South African sprint star Tsholofelo Thipe has tested positive for a banned substance, Athletics SA (ASA) confirmed.

Johannesburg – South African sprint star Tsholofelo Thipe has tested positive for a banned substance, Athletics SA (ASA) confirmed on Tuesday.

Thipe and Rapula Sefenyatso, who has also tested positive, are the latest among 10 SA athletes who have failed tests for banned substances this season.

Thipe tested positive at the African Athletics Championships in Benin in June and Sefenyatso, a promising men's 200 metres specialist, tested positive at the Yellow Pages Meeting in Pretoria in April.

"I don't know what is going on, but doping in South African athletics is becoming a serious problem," said ASA president James Evans.

"To have 10 athletes testing positive in a season is just not acceptable.

"South Africa seems to have some of the dumbest athletes. They know that they will be caught, but they keep on using banned substances and making the same mistakes over and over again."

Thipe was the first black woman to represent South Africa on the track at the Olympics when she competed in the 400m event at the Beijing Games in 2008.

Perhaps the country's most versatile sprinter, Thipe won the women's 100m and 400m events at the 2009 SA Athletics Championships in Stellenbosch.

She then took time off from the sport for the birth of her first child but made a comeback this past season.

Bursting back in stunning form, she set the fastest times by a South African woman this year in the 100m (11.49 seconds), 200m (22.89) and 400m (51.52) events.

Thipe, trained by her husband, Eugene Thipe, who also coaches SA men's 100m record holder Simon Magakwe, is a three-time finalist at the African Athletics Championships.

Of the 10 local athletes to have tested positive this season, five are senior track and field competitors, two are juniors and three are road runners.

Evans said athletes were taking supplements and substances without understanding what they contained.

"During the IAAF World Junior Athletics Championship in Barcelona (in July), we had a discussion with the athletes," Evans said.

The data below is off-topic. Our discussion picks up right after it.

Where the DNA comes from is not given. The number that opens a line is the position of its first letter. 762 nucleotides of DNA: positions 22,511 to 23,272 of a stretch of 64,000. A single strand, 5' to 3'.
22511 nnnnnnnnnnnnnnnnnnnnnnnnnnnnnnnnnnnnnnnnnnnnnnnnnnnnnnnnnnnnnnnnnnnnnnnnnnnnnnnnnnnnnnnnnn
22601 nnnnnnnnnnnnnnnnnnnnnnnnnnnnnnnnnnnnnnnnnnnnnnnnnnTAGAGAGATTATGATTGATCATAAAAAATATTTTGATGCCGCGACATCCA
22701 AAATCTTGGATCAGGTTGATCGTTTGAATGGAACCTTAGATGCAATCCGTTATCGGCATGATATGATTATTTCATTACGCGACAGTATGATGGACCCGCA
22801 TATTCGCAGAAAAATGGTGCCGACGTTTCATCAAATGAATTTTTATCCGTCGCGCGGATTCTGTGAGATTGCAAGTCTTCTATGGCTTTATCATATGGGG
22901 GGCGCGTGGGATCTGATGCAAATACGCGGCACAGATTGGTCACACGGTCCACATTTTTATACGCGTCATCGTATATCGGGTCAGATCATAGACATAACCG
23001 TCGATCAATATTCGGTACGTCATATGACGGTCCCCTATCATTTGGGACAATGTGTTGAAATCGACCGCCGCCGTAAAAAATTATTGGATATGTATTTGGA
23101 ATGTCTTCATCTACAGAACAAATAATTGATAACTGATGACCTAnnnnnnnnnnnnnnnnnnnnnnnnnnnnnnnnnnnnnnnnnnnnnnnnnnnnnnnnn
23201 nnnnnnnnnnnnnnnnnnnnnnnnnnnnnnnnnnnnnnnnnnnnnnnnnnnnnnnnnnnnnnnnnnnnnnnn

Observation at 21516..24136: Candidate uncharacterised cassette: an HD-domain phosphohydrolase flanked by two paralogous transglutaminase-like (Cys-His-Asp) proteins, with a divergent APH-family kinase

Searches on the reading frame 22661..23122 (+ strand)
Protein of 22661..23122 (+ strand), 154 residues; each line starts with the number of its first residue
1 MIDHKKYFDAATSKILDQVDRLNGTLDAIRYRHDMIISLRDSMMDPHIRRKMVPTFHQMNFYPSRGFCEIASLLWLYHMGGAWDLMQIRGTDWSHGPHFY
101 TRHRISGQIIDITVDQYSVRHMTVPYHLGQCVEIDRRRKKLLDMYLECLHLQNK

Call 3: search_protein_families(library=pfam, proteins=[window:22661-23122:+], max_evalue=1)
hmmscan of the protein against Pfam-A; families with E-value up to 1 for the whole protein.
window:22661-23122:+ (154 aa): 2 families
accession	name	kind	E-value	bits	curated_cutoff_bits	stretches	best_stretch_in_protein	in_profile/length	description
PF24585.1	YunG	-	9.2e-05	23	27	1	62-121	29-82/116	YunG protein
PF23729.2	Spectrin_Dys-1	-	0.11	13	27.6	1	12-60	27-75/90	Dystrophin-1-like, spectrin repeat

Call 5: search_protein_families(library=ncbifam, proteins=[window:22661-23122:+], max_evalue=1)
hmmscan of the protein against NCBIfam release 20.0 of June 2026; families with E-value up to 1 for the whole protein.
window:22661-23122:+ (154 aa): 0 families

"We advised them not to use any substances.

"If they have to buy any medication, they should first get an expert opinion.

"The next moment one of the junior athletes is off to a pharmacy to buy some nose spray.

"The pharmacist does not understand her and sells her something containing a banned substance. That is just stupid."

Among the athletes who have failed doping tests this season are Comrades Marathon winner Ludwick Mamabolo, who is facing a hearing after testing positive for methylhexaneamine, and former world junior long jump champion Luvo Manyonga, who tested positive for methamphetamine, commonly known as 'tik'.

Manyonga was banned from competition for 18 months.

Karin Mey, the SA women's record holder in the long jump and a naturalised Turkish citizen, also tested positive for an unnamed substance.

Mey, competing for Turkey, easily qualified for the final at the London Olympics with a jump of 6.80m, but she withdrew without giving a proper reason.

Yannis Nikolaou, spokesman for the International Association of Athletics Federations, reportedly announced later that Mey had failed a doping test at the European Athletics Championships in Helsinki, Finland, in June.

Mey, the bronze medallist at the 2009 World Athletics Championships in Berlin, and her husband and coach, Charley Strohmenger, still reside in Pretoria for the greater part of the year. – Sapa